Seven Israeli paratroopers -- blood brothers, best friends and soldiers-in-arms -- celebrate their country's 1967 victory in the Six Day War. But then, in the years afterward, those close bonds are strained as their country struggles with that war's consequences.
Their story, which is also Israel's story, is documented in a new book, "Like Dreamers: The Story of the Israeli Paratroopers Who Reunited Jerusalem and Divided a Nation," by noted author and journalist Yossi Klein Halevi. He will be speaking Sunday night at Temple Sinai in Squirrel Hill.
Born in America, the son of a Holocaust survivor, Mr. Halevi first visited Israel with his family shortly after the 1967 war when he was 14. "We thought it was all over and that the Arabs would simply sue for peace."
That didn't happen, and years later, Mr. Halevi found himself wondering "how we got from the euphoria of those days to the abyss of the second Intifada," that prolonged stretch in the early 2000s when suicide bombers terrorized Israeli cities.
To get the answer, he found seven soldiers whose own life stories reflected larger issues confronting Israel, and decided to write history through their eyes. The book took 11 years to write -- mainly because it took that much time for them to feel comfortable with him, he said. Raised in an earlier, collectivist generation, "they were used to saying 'we' instead of 'I.' People with a strong sense of belonging to history also tend to be less self-reflective."
All members of the Israeli Defense Force, four came from the socialist world of the Israeli kibbutz, while the other three were deeply religious Zionists.
In the book, one of them, a kibbutznick, moves so far to the left that he doubts the integrity and legitimacy of the State of Israel itself. Two others, religious Zionists, embrace the settler movement, claiming that the expansion of Israel's boundaries reflect God's promise to redeem the Jewish people if they redeemed the land of Israel.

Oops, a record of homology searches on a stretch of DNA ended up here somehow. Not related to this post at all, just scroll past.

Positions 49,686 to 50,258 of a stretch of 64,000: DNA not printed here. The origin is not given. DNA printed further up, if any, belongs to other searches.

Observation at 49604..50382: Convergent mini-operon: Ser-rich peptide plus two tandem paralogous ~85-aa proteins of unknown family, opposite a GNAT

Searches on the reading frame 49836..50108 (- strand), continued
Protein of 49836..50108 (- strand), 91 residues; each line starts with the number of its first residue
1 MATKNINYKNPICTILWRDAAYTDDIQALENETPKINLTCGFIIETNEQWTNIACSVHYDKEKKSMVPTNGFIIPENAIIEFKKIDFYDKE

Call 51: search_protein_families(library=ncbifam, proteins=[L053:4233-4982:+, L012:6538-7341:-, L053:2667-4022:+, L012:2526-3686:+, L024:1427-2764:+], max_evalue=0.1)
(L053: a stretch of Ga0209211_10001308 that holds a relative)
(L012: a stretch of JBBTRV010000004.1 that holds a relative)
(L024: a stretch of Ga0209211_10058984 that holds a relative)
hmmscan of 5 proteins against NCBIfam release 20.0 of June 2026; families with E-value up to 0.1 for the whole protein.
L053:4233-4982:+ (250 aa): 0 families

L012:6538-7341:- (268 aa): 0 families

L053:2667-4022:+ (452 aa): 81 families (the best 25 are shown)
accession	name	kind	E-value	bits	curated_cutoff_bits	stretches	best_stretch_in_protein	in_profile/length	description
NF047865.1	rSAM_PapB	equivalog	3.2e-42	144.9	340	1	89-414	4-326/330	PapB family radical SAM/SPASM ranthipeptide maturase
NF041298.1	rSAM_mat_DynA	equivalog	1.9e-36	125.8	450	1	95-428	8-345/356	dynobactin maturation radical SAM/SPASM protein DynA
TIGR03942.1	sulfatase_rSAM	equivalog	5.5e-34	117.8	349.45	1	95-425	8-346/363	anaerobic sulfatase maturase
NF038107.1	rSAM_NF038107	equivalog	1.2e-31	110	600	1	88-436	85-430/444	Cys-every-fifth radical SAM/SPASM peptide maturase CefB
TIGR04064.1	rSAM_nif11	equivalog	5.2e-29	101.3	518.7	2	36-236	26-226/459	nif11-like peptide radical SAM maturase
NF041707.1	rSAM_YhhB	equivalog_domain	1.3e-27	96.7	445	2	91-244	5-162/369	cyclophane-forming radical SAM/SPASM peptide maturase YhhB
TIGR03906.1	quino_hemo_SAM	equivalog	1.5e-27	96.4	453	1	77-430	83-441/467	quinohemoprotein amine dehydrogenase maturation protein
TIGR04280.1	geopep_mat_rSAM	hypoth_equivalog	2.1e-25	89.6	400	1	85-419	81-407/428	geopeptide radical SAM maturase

Today, more than half a million Israelis live in the West Bank and east Jerusalem, and as settlements on the West Bank have proliferated, a deep divide has opened up in Israel about whether a two-state solution will ever be possible -- or should be.
"Like Dreamers" is about unintended consequences of idealism and ideology in the wake of the 1967 war, but there are lessons for Americans as well, says Rabbi James Gibson, leader of Temple Sinai's congregation. "To Democrats who see the welfare state as leading to a utopia of equality throughout America ... and Republicans who see killing off as much government as possible as a Messianic quest," he said.
Mr. Halevi's message is powerful and sobering, he added.
"The lessons of '67, especially what NOT to do in the name of ideology, may be crucial for us to learn if we are going to make it through the present difficulties faced here, in America, Europe, the Middle East, Iraq and especially Iran."
Mackenzie Carpenter, firstname.lastname@example.org. 412-263-1949. On Twitter @MackenziePG.